Filly survives racetrack escape and barn fire
LEXINGTON, Ky. (WTVQ) – It’s said cats have nine lives, but you may have to add a filly from Lexington to that list after her eventful weekend that’s getting international attention, not because of what she did on the track but rather off it.
“Anything weird can happen in this business and you have to have, it’s tough, so you have to have a lot of patience,” says horse trainer Michael Ann Ewing.
Saturday took an unexpected turn for Ewing when one of her 2-year-old filly’s was prepared to run in a race at Ellis Park. As fittingly-named Bold and Bossy approached the gate, she got spooked, threw her jockey and took off running in what ended up being a 35-minute chase ending on Interstate-69.
“I was in a panic because all you can think of is ‘she’s going to be hit by a truck or a car’ and she’s either going to be dead or seriously injured,” says Ewing. “I just couldn’t imagine all this running around she was doing, she was going to be unscarred.”
Bold and Bossy was relatively unharmed from her wayward trip, coming back dehydrated and tired with only a clipped hoof and two lost shoes. As if running loose on the interstate weren’t enough, after being brought back to a barn at the track, it caught fire overnight.
“Someone, somebody brave- kids, grooms- stepped up, ran into this burning barn and got these horses out and put them in other stalls that they could find,” says Ewing.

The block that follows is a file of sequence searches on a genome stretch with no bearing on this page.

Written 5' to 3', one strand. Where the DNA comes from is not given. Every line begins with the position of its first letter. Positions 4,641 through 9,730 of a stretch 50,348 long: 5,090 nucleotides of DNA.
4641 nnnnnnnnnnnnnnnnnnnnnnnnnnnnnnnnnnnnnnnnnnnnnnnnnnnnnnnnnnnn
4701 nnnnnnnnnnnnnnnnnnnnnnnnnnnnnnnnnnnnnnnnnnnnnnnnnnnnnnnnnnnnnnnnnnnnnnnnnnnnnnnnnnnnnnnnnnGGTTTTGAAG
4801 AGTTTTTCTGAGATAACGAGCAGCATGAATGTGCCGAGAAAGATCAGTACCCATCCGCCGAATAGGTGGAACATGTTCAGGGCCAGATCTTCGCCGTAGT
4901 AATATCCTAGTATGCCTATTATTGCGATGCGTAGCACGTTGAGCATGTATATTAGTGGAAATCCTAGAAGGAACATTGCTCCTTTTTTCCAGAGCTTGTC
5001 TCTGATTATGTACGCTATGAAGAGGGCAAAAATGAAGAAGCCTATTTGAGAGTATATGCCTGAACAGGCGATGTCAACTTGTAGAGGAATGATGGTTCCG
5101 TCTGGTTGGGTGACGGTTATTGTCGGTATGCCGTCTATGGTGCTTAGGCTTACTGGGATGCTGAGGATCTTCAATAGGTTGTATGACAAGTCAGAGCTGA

Ewing says Bossy’s injuries from the fire looked to be only singing. After getting her home Sunday morning, the filly was taken to Rood and Riddle Equine Hospital in Lexington to receive some fluids for dehydration and to get a thorough examination for burns.
“Getting loose was enough, but then you do the right thing and think ‘we won’t move her tonight’ and there’s a barn fire,” says Ewing. “She’s extremely resilient.”
Ewing says it’s really a miracle for Bossy to have come out on the other side of everything good and hopes she can get out of the hospital in the next few days. She says Bossy will get the rest of the year to recuperate and come January, she’ll let Bossy decide if she wants to try racing again, hopefully only on a racetrack.
“She’s tough so I think she’s going to race again,” says Ewing. “She’s bold and she has her own mind, her own way of thinking and I think she’ll be fine.”